Decibel Therapeutics, a biotechnology company that licensed patented innovations from the University of Missouri, has reached a new milestone in the development of a gene therapy to restore hearing in individuals born with profound congenital hearing loss due to an otoferlin (OTOF) deficiency.
The U.S. Food and Drug Administration (FDA) recently approved the company’s Investigational New Drug (IND) application, clearing the way for an early-stage clinical trial to evaluate the safety, tolerability and efficacy of a new therapy delivered using technology invented by Dongsheng Duan, Curators’ Distinguished Professor of Molecular Microbiology and Immunology; Research Specialist Lead Yongping Yue; and graduate student Arkasubhra Ghosh.
Duan specializes in designing the vehicles, or viral vector systems, that bring a therapeutic gene to cells or tissues. In this case, his innovations expand the capacity of the Adeno-Associated Virus (AAV) to deliver genes that, in the past, have been too big to fit on a single AAV vector.
“This technology enables gene therapy to be used across a wider variety of genetic diseases,” said Brian Buntaine, senior technology transfer manager who works with Duan and other faculty inventors to leverage the commercial potential of their research. “Decibel’s success in obtaining IND approval from the FDA is an exciting and important milestone in bringing this technology to market.”
Mutations of the OTOF gene are one of the most common causes of genetic, congenital hearing loss, according to Geoff Horwitz, vice president of corporate development at Decibel. OTOF is a protein expressed in the cochlear inner hair cells that enables communication between the sensory cells of the inner ear and the auditory nerve.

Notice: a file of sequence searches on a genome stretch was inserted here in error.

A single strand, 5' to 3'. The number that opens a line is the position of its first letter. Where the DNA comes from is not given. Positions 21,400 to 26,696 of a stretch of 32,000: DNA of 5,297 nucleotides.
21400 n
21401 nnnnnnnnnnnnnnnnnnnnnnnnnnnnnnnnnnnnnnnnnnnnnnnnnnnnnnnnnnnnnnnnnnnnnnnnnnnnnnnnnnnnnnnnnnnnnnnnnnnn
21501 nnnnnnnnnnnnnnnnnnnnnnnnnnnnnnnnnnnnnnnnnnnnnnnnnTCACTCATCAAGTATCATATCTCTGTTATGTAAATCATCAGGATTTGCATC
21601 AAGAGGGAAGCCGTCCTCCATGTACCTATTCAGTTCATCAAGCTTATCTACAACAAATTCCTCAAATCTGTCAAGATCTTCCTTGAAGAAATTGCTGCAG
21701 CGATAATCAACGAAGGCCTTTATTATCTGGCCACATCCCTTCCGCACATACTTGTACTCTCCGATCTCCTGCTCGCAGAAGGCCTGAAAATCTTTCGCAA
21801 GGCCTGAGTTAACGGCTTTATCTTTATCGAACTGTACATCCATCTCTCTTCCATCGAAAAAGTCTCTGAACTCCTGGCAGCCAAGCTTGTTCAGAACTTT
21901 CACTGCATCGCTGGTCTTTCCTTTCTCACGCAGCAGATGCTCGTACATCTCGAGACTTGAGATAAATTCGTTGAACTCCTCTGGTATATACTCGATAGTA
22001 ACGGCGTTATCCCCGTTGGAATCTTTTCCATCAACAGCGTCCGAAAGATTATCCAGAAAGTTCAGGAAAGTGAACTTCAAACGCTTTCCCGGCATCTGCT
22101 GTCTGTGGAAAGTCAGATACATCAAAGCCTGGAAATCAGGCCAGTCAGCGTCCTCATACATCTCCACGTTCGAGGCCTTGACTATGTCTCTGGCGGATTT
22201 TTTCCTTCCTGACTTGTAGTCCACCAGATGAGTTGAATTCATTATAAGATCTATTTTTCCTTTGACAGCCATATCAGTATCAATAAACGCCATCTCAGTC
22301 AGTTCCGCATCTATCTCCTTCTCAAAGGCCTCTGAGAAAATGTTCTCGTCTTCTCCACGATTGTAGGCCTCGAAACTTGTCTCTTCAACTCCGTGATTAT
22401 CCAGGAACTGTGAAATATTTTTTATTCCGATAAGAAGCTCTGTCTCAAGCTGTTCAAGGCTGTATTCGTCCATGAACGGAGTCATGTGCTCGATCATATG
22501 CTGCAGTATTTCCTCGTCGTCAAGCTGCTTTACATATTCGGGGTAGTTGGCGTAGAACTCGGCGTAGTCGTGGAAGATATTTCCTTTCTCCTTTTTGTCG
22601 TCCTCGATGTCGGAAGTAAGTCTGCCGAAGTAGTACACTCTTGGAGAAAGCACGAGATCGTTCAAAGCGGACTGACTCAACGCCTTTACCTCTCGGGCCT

“Normal functioning OTOF enables inner hair cells to release neurotransmitters in response to stimulations by sound, which then activates the auditory nerve and carries the signal to the brain,” Horwitz said. “Babies born with OTOF mutations have fully developed structures within the inner ear; however, they have profound hearing loss because signaling between the ear and the brain is disrupted.”
Accelerating personalized treatments tailored for each individual, rather than a traditional one-size-fits-all approach, is the focus of the university’s NextGen Precision Health initiative. The goal is to provide crucial resources to faculty like Duan that will help streamline the journey from laboratory research to effective clinical treatments.
“Many diseases are caused by gene mutations,” Duan said. “If you can fix a particular mutation for each patient, then that’s going to be a major step in helping them get better.”
MU’s Technology Advancement team partners with companies like Decibel to bring faculty innovations to commercial settings for development into products and services that benefit society.
“Despite having an incredible team of scientists and industry veterans here at Decibel, we recognize how valuable the innovative, groundbreaking research being conducted in top academic research institutions is,” Horwitz said. “We share a passion for helping people and know that we have a better chance to accomplish this together than we do independently.”